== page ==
$230 million to turbocharge lithium battery supply chain

Joint media release with Minister for Climate Change and Energy the Hon Chris Bowen MP.

The Albanese Government is helping secure Australia and the world’s renewable energy supply chains by backing the Kathleen Valley Lithium Project in Western Australia.

It is expected to create around 900 jobs during construction and around 450 ongoing operational jobs. 

With $110 million from the Clean Energy Finance Corporation (CEFC) and $120 million from Export Finance Australia (EFA), the government’s investment will help battery minerals producer Liontown Resources secure the final stages of construction of the company’s Kathleen Valley Lithium Project.

The CEFC and EFA investments are part of a $550 million financing package from a group of Australian and international financial institutions.

Located north of Kalgoorlie in WA’s Eastern Goldfields, the project could produce about 500 kt of spodumene concentrate each year, a critical raw material needed to make batteries, making it one of Australia’s largest lithium mines.

It will also be one of the world’s lowest emissions hard rock lithium producers, powered by at least 60% renewable energy. 

Minister for Climate Change and Energy Chris Bowen said the $230 million Australian Government investment would strengthen Australia’s position along the global battery supply chain.

“Nine out of the ten critical minerals necessary for lithium batteries can be found here in Australia, which gives us a massive jobs and economic opportunity in the net zero transformation,” Minister Bowen said. 

“Few countries have as much to gain from the world’s shift to electric vehicles and the huge lift in battery storage as Australia. Making lithium a major export earner puts Australia in the value chain of the world’s automotive and renewable energy industries.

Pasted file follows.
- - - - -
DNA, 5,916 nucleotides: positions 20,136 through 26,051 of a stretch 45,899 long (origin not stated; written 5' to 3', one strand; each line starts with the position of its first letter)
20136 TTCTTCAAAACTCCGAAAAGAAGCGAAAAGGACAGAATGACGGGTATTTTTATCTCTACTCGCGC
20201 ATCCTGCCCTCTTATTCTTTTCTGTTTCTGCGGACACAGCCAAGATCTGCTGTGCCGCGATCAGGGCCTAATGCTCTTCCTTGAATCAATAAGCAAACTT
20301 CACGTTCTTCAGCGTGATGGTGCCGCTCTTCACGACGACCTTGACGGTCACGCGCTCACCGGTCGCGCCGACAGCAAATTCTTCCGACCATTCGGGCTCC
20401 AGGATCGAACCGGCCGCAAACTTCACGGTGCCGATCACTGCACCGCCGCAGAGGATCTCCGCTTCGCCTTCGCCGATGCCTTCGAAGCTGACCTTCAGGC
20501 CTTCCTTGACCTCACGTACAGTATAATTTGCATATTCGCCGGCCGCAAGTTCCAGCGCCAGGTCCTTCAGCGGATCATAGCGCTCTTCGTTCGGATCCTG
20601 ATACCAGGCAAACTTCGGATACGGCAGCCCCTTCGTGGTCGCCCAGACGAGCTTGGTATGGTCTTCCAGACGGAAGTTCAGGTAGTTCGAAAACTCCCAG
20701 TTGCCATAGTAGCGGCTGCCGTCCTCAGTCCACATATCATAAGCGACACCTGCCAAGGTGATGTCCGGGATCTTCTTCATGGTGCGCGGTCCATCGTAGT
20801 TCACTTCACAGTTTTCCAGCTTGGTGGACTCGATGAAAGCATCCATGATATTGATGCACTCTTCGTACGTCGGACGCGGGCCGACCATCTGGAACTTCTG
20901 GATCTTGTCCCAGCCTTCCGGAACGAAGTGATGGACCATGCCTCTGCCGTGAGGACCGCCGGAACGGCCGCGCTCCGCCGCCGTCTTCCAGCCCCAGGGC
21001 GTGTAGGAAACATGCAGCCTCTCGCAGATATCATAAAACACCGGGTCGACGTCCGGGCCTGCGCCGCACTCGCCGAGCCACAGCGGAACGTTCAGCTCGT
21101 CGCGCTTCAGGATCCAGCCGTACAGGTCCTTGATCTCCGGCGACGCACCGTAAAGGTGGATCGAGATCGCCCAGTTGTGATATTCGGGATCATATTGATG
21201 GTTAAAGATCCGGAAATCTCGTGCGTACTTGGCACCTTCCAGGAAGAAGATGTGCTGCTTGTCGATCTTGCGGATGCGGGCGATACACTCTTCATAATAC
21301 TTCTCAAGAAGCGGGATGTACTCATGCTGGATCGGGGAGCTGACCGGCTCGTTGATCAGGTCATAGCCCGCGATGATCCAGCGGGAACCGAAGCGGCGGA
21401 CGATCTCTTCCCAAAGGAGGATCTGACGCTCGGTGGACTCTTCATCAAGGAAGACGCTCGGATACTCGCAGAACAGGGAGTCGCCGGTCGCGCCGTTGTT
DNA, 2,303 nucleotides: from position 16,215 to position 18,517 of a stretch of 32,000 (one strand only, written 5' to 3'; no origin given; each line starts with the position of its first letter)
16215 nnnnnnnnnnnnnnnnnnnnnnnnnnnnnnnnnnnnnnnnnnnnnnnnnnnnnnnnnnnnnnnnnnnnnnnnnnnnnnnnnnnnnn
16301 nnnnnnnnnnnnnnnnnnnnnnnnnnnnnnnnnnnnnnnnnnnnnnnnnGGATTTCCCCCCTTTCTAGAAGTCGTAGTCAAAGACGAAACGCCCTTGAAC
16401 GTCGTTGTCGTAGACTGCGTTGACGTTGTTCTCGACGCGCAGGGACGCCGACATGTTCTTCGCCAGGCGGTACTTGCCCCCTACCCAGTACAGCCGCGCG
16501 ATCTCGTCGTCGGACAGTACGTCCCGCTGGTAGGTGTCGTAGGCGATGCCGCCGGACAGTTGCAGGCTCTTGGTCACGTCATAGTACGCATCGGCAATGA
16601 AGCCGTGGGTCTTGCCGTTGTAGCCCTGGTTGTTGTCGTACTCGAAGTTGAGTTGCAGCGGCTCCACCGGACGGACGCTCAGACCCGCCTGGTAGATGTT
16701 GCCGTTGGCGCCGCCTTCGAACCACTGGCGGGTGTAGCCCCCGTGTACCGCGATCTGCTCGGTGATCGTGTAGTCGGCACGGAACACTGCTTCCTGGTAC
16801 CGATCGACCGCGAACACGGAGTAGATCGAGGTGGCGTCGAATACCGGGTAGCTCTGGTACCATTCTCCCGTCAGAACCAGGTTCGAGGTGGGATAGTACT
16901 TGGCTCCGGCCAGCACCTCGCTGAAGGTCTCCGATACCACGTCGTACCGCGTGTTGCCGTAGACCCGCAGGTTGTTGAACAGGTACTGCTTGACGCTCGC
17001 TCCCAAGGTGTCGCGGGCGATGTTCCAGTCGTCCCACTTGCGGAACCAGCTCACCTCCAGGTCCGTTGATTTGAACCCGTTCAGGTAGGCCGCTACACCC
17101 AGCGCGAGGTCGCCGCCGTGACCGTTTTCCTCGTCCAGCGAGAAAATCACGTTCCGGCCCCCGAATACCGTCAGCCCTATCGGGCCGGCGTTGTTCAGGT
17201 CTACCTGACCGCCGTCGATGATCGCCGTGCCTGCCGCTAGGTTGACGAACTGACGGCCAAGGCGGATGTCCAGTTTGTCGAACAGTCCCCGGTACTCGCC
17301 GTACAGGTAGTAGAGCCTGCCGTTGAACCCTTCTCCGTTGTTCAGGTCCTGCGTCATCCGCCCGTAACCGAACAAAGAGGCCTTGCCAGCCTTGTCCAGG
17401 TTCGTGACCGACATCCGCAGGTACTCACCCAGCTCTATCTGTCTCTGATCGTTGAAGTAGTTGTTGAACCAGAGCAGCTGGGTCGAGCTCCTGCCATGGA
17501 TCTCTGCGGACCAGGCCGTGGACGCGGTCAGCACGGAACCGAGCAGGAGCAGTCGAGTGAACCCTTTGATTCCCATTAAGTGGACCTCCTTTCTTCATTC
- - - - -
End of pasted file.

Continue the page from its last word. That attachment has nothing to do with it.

“Kathleen Valley’s low-carbon approach will be a premium product around the globe, as the world increasingly wants critical minerals with a low-carbon footprint.”

Federal Resources Minister Madeleine King said the project was another example of how the resources industry was leading the shift to a low carbon economy, with support from the Federal Government.

“The opening up of the Goldfields in the 1800s transformed Western Australia’s economy, but projects like this show how the Goldfields are still powering the nation.

“To meet our net zero targets we will need more mining to build the solar panels, batteries and wind farms we need to reduce emissions.

“Projects like this show how the Government is supporting the resources industry to power our state, the nation and the region.” 

Liontown Resources has already secured substantial offtake agreements with Tesla, the Ford Motor Company and more. The company aims to create a pathway to downstream processing, which would allow Australia to capture a greater proportion of the lithium value chain.